Atista Indica, Glycosmis pentaphylla    
Synonyms: Glycosmis arborea, Glycosmis quinquefolia
Gin Berry, opal orange, orangeberry, rum berry, tooth brush plant • Bengali: আশশেওড়া, বন জামির, মাতখিলা।
Family: Rutaceae (Lemon family)

Pharmacological activities

Various in vitro and in vivo studies on extracts and individual phytoconstituents isolated from G. pentaphylla have demonstrated prominent anticancer, antimutagenic, antimicrobial, anthelmintic and mosquitocidal activities owing to selective and non-selective cytotoxic effects on vital biological targets. Extract and individual compounds have also showed antidiabetic, antihyperlipidemic, anti-oxidant, anti-inflammatory, analgesic, antipyretic, wound healing and anti-arsenicosis properties.

Ethnopharmacological relevance

Glycosmis pentaphylla (Retz.) DC. is a perennial shrub indigenous to the tropical and subtropical regions of India, China, Sri Lanka, Myanmar, Bangladesh, Indonesia, Malaysia, Thailand, Vietnam, Philippine, Java, Sumatra, Borneo and Australia. The plant is used extensively within these regions as a traditional medicine for the treatment of a variety of ailments including cough, fever, chest pain, anemia, jaundice, liver disorders, inflammation, bronchitis, rheumatism, urinary tract infections, pain, bone fractures, toothache, gonorrhea, diabetes, cancer and other chronic diseases.


The plant is often used in traditional medicine, both on its own and as an ingredient of various medicinal mixtures. Several alkaloids and amides that have been isolated from the plant are reported to have biological activities Glycozolidol, a carbazole alkaloid isolated from the roots, is active against some gram-positive and gram-negative bacteria. Leaf and stem bark extracts have been shown to have a healing effect upon damaged liver tissue. Extracts of the root bark have been shown to exhibit significant activity in the treatment of diarrhoea. An ethanol extract was found to be more effective at lower dosages than an aqueous extract. A steam distillate of the leaves has shown high antifungal activity against Cladosporium cladosporioides, but no activity against Staphylococcus aureus or Escherichia coli. A decoction of the roots is taken to treat bilious attacks. A decoction of roots and leaves is taken for intestinal trouble. An infusion of leaves and roots is given after childbirth as a protective medicine. The leaves are considered appetitive, stomachic and an infusion of roasted leaves is prescribed for women after delivery as an appetizer. In traditional Indian medicine, the plant is used to treat diarrhoea, coughs, rheumatism, anaemia, and jaundice. Juice of the leaves is used in fever, liver complaints and as a vermifuge. A paste of the leaves, mixed with ginger, is applied for eczema and skin affections. A decoction of the roots is given for facial inflammation.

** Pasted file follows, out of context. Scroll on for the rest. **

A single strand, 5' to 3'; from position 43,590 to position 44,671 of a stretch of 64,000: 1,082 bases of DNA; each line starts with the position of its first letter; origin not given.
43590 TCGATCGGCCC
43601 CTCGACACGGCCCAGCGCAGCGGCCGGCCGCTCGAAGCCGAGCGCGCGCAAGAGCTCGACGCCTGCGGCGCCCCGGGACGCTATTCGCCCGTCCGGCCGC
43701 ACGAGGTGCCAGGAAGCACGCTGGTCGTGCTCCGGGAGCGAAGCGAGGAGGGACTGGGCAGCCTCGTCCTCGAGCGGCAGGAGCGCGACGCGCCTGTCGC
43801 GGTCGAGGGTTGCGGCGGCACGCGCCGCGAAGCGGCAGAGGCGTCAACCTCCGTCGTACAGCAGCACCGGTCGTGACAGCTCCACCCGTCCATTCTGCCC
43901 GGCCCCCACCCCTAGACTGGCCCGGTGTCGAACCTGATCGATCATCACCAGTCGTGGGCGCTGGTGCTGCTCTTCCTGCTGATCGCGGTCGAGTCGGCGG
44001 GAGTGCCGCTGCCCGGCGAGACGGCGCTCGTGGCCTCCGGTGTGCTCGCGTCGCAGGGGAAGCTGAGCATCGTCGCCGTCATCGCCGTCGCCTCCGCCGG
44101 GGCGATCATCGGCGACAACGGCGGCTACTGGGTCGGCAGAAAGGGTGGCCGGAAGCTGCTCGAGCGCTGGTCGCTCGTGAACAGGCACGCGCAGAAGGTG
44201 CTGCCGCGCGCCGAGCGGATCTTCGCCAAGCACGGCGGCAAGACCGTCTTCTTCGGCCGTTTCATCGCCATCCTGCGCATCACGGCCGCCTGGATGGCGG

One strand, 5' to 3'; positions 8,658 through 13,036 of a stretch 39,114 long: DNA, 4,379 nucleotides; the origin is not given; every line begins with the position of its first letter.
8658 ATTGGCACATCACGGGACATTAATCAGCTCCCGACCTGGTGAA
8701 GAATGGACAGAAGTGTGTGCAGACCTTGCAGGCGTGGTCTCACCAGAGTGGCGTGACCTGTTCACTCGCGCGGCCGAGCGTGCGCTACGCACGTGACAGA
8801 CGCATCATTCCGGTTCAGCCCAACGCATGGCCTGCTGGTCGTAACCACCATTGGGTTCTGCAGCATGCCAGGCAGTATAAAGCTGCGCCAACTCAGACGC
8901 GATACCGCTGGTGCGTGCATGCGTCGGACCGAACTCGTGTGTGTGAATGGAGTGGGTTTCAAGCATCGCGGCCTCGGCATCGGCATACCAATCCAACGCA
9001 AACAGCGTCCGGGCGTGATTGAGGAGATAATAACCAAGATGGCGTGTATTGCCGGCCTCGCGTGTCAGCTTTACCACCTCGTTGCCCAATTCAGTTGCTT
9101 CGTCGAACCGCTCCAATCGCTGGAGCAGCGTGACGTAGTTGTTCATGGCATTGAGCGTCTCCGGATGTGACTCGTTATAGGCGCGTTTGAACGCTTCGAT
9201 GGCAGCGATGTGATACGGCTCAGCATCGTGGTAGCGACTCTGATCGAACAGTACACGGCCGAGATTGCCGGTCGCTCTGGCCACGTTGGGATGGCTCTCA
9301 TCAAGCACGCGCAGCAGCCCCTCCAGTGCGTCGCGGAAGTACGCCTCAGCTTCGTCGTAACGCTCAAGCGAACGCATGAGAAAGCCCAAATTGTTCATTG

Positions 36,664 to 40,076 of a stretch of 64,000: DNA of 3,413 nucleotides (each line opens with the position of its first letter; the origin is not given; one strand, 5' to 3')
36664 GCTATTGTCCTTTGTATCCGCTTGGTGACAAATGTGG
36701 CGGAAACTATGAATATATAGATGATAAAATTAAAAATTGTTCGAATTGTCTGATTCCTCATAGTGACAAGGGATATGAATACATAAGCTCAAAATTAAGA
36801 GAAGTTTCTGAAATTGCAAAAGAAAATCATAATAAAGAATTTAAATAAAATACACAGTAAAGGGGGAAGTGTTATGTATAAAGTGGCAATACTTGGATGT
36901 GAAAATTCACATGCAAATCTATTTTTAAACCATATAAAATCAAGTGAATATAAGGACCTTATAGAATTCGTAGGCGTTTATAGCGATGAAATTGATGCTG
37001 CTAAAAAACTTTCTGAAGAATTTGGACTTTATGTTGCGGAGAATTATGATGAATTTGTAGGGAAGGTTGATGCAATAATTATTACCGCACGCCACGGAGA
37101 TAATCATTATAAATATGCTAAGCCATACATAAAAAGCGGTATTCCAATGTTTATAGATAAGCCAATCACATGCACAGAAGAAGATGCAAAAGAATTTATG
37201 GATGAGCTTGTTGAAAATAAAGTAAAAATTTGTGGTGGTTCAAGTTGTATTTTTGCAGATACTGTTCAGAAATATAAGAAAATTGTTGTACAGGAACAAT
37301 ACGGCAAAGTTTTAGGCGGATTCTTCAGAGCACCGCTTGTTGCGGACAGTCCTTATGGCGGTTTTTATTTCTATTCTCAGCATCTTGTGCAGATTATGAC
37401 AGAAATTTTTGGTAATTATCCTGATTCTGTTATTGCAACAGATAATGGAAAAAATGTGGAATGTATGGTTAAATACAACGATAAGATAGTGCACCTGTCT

Other Uses

Alkaloid extracts of the roots have been shown to inhibit crown gall tumours produced by Agrobacterium tumefaciens in a potato disk bioassay. The roots have also been shown to inhibit the growth and survival of larvae of the citrus root weevil, Diaprepes abbreviatus, when incorporated in their diet. A petroleum ether extract of the root has been shown to be lethal to the larvae of Culex quinquefasciatus, Culex sitiens, Aedes aegypti and Anopheles stephensi. Leaf extracts have shown a high degree of nematicidal action against the adults and larvae of the nematode Radopholus similis; as well as larvicidal activity against the mosquito Culex quinquefasciatus. The bio-active compound responsible for this activity was identified as the quinazolone alkaloid arborine. The pale wood is sometimes used for tool handles.


Causes & Symptoms for Atista Indica
A remedy for worms, colic pain, biliary and gastric problems.
It helps in regulating the liver functions.
It is used in indigenous medicine for cough, jaundice, inflammation.
Atista Indica is a great remedy for unquenchable thirst during hot stage.
Mind and Head

Weak memory; indifferent mood indicates Atista Indica.

Pain in one temple at a time with vertigo in the morning.

Eyes, ear, nose

Useful in trembling of light before eyes, after sleep.

For humming sound in the ear it gives a relief

Atista Indica is used in epistaxis (nosebleed), dried cold and catarrh.

Mouth and Throat

Bleeding gums; dull pains at the root of the teeth.

Inflammation of the tonsils after the increased or rise of body temperature.

Stomach and abdomen

Constant spitting in the morning with occasional belching of salty water;flatulence temporarily relieved by eructations.

Frequent eructation after a meal; heart-burnt 3-4 hours after food is relieved with Atista Indica.

Colicky pain round the naval, drawing pain in the renal region.

Stool and Anus

Pale earthly stool; bloody mucous stool with or without force indicates this remedy.

Urinary complaints

It relieves the electric-like throbbing pains in urethra.

Male complaints

Early semen discharging at night due to over excitement.


Atista Indica relieves the heaviness and numbness in the legs.


  1. Krishan Lal;flowersofindia;Gin Berry.
  2. Useful Tropical Plants;Ken Fern; Glycosmis pentaphylla
  3. Labony Khandokar, Md. Sazzadul Bari, Veronique Seidel, Md. Areeful Haque; Ethnomedicinal uses, phytochemistry, pharmacological activities and toxicologucal profike of Glycosmis pentaphylla; Journal of Ethnopharmacology; sciencedirect; Volume 278, 5 October 2021, 114313
  4. bhphomoeopathy; Atista Indica
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